I love Gregg Popovich, head coach of the San Antonio Spurs, as a coach and as a personality. One of the two or three greatest coaches of all time, Popovich’s teams play smart basketball and the colorfulness of his personality adds greatly to the game. He is even fun to make fun of – see here at 1 minute, 58 seconds. Unfortunately, Popovich has been speaking out on politics recently. Here is an excerpt from a speech: "Obviously, race is the elephant in the room, and we all understand that, but unless it is talked about constantly, it is not going to…
World Cup 2014 competition resumes this week, with 32 teams in eight groups competing for 16 spots. Each group features four teams in a round-robin format, so every team will play three matches. The two top point-earning teams in each group will advance to the round of 16. (The Americans’ prospects for advancement appear somewhat but not altogether bleak.)
European football has always puzzled me in comparison to American sports. Europeans often pride themselves in advancing a more egalitarian society in which opportunities for success are widespread rather than concentrated. By contrast, the Americans, they argue, allow for great disparities and inequalities of income and wealth. (Some argue that the facts do not support this fulmination against income inequality, but leave that aside for purposes of this argument.)
The basic impulse of this criticism is a desire to promote equality of outcome, rather than greatness. If some at the top have to be moved down a notch or two, we may sacrifice magnificence at the top, but we will provide greater and more widespread opportunity overall.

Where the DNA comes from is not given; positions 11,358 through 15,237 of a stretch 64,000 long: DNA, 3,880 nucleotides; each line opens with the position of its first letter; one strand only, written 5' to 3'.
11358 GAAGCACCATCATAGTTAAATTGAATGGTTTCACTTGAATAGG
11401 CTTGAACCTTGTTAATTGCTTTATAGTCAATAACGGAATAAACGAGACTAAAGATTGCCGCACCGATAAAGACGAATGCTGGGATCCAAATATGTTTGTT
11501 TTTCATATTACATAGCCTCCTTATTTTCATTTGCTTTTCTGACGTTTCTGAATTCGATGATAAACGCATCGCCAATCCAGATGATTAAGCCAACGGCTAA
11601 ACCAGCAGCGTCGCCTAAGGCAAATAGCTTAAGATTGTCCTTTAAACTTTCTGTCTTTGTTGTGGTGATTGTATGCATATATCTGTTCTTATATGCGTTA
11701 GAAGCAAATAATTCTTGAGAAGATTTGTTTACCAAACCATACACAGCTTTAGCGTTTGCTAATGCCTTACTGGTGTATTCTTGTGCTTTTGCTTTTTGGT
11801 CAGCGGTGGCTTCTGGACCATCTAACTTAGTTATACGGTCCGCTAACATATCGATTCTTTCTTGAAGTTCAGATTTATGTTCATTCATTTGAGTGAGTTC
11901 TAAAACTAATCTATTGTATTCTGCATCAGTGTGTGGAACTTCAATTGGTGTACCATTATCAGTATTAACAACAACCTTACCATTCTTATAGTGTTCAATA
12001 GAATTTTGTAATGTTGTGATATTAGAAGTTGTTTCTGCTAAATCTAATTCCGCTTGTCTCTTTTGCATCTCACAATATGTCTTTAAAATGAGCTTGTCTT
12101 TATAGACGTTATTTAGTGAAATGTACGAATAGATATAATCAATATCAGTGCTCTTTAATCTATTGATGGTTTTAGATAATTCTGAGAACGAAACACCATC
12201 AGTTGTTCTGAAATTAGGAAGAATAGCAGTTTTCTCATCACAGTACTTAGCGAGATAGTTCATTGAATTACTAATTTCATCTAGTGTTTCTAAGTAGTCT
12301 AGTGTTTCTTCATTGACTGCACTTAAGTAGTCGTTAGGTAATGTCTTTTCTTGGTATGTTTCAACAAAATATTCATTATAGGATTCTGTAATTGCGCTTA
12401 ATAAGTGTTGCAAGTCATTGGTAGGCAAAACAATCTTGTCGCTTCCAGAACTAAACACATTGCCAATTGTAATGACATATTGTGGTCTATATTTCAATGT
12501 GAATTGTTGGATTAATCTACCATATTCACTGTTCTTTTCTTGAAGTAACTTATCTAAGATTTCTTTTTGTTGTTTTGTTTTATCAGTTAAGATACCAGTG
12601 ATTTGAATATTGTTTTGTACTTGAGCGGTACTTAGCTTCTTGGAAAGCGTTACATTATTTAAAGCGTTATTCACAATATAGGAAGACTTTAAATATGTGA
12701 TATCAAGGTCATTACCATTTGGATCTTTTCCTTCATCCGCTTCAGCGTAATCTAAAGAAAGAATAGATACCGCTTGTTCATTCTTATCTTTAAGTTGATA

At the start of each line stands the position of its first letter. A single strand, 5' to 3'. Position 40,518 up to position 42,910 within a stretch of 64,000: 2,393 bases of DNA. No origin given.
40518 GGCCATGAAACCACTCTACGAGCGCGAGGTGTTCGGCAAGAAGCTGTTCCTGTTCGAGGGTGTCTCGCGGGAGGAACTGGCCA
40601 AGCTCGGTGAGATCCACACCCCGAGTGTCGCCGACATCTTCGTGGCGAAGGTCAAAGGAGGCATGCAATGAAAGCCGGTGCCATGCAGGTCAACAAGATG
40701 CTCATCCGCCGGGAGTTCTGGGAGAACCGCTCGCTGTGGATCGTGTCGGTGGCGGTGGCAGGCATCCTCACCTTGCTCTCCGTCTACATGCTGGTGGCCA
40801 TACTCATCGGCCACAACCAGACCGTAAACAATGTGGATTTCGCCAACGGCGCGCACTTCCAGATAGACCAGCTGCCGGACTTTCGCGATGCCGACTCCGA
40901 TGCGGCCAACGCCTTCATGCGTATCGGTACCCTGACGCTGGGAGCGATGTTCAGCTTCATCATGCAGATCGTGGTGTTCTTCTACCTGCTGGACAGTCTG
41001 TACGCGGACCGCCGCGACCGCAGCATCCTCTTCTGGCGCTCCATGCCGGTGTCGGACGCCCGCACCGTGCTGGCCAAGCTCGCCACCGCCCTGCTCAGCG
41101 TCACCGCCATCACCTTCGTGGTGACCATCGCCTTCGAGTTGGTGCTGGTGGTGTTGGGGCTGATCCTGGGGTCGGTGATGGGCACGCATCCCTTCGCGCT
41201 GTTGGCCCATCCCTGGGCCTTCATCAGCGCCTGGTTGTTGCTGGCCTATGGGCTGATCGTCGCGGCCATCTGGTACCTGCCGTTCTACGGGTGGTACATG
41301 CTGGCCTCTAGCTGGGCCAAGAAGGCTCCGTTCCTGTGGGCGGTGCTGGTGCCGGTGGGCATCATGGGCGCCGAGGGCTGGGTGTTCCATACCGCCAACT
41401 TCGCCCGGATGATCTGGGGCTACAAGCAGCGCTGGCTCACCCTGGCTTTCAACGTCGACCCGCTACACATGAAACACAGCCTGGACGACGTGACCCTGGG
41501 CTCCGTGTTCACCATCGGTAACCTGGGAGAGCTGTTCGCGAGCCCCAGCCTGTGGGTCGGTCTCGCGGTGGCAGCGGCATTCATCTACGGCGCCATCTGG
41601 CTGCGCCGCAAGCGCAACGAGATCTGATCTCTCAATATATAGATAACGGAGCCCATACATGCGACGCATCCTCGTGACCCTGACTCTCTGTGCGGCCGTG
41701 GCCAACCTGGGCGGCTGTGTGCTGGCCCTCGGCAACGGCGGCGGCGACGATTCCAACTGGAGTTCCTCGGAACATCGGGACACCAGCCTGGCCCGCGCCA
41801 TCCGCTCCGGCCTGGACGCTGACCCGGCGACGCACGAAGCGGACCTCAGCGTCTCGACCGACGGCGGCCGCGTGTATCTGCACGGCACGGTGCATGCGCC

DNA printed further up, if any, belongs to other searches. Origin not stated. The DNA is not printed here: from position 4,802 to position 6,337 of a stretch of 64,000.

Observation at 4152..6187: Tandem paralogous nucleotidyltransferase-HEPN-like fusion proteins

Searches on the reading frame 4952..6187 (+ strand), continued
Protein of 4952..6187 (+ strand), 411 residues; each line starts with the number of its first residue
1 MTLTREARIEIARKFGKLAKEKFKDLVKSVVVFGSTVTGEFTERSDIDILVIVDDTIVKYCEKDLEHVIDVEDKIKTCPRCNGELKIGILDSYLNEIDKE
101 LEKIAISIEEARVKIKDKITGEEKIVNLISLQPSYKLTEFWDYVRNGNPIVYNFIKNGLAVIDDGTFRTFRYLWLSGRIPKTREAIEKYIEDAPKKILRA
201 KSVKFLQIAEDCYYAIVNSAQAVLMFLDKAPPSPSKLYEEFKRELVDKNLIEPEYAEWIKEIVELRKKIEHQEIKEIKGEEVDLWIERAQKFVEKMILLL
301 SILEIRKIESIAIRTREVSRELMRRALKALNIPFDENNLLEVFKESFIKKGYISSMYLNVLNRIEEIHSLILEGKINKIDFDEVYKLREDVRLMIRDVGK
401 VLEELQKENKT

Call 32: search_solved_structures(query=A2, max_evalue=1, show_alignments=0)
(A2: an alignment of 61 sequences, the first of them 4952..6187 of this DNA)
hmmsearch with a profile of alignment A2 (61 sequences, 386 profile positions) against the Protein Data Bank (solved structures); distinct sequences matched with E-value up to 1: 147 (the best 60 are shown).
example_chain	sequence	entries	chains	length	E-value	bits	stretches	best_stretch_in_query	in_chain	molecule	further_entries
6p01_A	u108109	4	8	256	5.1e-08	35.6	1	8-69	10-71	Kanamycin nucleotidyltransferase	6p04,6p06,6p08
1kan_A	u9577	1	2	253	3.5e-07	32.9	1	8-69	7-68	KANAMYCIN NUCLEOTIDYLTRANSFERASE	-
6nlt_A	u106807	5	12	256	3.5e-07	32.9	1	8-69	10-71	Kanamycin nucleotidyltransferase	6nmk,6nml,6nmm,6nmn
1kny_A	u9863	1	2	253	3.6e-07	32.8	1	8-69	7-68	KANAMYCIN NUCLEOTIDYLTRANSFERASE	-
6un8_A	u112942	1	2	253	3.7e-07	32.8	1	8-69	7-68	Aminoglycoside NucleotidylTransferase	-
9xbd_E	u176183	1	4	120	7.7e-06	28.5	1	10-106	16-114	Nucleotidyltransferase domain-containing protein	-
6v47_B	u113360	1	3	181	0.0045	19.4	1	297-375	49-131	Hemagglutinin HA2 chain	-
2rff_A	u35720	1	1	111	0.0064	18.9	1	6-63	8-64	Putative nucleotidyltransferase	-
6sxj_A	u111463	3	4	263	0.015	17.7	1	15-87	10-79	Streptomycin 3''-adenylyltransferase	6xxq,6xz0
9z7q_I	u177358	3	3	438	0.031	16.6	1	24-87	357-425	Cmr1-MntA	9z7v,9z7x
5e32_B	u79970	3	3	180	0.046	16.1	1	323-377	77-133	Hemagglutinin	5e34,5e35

The reason I find this puzzling is that, when applied to sports, Americans tend to prefer egalitarianism – known in sports as parity – when compared to their European counterparts. All joking about the Yankees and Lakers aside, championships are more widespread in American sports than in European football.
The cheerleaders at Kountze High School, 95 miles northeast of Houston, may deploy Christian-themed banners at school sporting events, a State District judge ruled. Some photos of the banners (with cheerleaders) may be seen here.
In Texas, religious free exercise cuts a wide swath, as its State Supreme Court displayed in Pleasant Glade Assembly of God v. Schubert (2008). A member of the church, a suffering Laura Schubert, had hands (lots of them) laid on her, as her faith calls for, and came out of the experience with physical injuries and psychological trauma. The Court concluded that